My family is committed to care at home, so when my grandmother passed away in 1999, my family continued the care of my grandfather at our home in a small town in California, USA. It was clear to my family that we could look after his needs much better at home, where he wanted to be, where he would receive more compassionate care than at nursing home. As a veteran of WWII, this was the least my family could do for my grandfather. After I left my hometown in 2002, to study and eventually work as a healthcare research analyst in London’s financial district, I would often return home to help my father care for my grandfather. This experience left a lasting impression on me. With my grandfather living to age 101 happily in his own home, I saw the joy that comes with home care. I also saw the burdens of family care, and remember the immense help we felt when we received professional home care support in the later years of my grandfather’s life.
Soon after moving to London in 2008, I was attacked coming home from work and was badly injured. I suddenly found myself on the other side of the equation – being cared for. I was immensely fortunate to have a very good friend who cared for me and coordinated my care with her family and mutual friends in the months it took me to recover. She did this with such excellence and compassion that I recovered in nearly half the time projected by the clinicians. Although a tragic experience, I believe it gave me a unique first hand insight into the importance of combining excellent care with compassion.
My own experiences, along with an in-depth insight into the health care sector, its challenges and problems, convinced me of the need for a fundamental change in the way care is provided to people in their own homes. Professional carers should aim for excellence not just ‘good enough’ and they should have a vocation to care– the unique qualities that allow them to provide care with the type of compassion they would show to their family and friends. I wanted to setup an organisation that is home to such exceptional care professionals and looks after them well to assist them in providing the best care in England.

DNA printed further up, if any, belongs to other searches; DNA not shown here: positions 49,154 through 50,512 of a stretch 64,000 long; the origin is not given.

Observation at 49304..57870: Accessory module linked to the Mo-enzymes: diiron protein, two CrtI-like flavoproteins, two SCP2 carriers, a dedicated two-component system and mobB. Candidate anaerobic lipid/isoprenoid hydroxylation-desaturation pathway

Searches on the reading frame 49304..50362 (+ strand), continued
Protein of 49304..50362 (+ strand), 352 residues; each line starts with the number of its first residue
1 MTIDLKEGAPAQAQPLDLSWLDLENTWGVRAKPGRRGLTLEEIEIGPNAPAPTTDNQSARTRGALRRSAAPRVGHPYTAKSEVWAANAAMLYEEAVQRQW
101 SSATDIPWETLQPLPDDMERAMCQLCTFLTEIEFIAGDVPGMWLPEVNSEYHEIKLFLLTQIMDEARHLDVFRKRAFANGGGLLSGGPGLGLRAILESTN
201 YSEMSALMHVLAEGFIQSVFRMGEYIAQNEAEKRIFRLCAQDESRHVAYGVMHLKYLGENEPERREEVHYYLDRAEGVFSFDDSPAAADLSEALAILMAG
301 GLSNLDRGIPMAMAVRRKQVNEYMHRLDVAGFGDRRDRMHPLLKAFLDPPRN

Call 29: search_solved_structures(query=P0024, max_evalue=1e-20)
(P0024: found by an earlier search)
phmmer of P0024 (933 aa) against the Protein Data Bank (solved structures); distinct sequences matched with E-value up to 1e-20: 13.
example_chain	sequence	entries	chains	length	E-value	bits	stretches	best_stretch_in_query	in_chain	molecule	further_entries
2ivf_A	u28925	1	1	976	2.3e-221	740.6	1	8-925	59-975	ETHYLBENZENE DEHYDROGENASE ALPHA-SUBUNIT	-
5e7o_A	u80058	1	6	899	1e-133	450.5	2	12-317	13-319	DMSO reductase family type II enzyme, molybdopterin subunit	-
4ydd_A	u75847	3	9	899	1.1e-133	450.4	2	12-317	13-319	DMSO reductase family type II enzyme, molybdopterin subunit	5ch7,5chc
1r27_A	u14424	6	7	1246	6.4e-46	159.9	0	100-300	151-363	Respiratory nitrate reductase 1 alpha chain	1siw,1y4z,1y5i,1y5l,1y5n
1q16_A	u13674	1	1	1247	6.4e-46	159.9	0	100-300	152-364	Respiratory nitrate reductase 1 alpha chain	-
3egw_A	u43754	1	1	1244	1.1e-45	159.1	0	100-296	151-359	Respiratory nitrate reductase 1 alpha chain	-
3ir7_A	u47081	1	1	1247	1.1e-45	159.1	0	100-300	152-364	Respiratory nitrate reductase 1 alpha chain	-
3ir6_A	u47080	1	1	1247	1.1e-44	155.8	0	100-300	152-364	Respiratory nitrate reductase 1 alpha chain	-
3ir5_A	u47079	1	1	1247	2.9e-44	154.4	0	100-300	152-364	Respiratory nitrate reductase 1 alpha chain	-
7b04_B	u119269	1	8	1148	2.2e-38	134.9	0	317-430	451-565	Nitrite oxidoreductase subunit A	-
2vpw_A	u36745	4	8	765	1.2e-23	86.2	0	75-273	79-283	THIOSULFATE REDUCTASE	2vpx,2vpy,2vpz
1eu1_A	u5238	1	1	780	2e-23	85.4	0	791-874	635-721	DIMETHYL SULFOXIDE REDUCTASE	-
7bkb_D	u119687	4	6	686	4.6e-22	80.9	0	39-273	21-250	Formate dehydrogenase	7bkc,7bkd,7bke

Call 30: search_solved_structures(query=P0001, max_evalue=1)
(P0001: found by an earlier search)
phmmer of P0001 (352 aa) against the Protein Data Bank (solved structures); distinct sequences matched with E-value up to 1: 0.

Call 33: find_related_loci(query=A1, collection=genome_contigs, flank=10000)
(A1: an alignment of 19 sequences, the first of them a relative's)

Thus, in 2012, I decided to leave the world of finance and put my many valuable skills to a new and much more important task– raising the standards in home care.
I would like to thank a number of people who over the years have shown me what it is to care– Alice, Geraint, Margaret, David, Victoria, Victor, Andrew, Fanella, Owen, Javier M., Alejandro, Maria, Javier G., Mercedes, Hildegard, Dorothy, Sherine and many others– you know who you are. And I provide a special thanks to my friend, Dr. Matthew Knight, who has set out with me to build a special organisation that we hope improves the lives of many people.
Prior to founding Penrose Care with Dr. Matthew Knight in 2012, Robert Stephenson-Padron was a healthcare equity research analyst at Merrill Lynch (2010-2012). Mr. Padron joined Merrill Lynch from Barclays Capital, where he was a healthcare equity research analyst at Barclays Capital and prior to that, worked in a variety of roles after joining Barclays PLC in 2007. From 2003-2008, partly while at Barclays, Mr. Padron worked as a research assistant to epidemiologist Prof. Alison Galvani (Yale University). A former public office holder, Mr. Padron served as a commissioner of the City of Berkeley (California, USA) from 2003 to 2006, first as a budget commissioner and then as a tax commissioner. He holds a Master in Economics and Finance from the Universidad de Navarra (2007) and a BA in Economics from the University of California, Berkeley (2006).
Robert serves as Penrose Care’s managing director. He is always happy to receive ideas on how social care can be improved and may be emailed at firstname.lastname@example.org.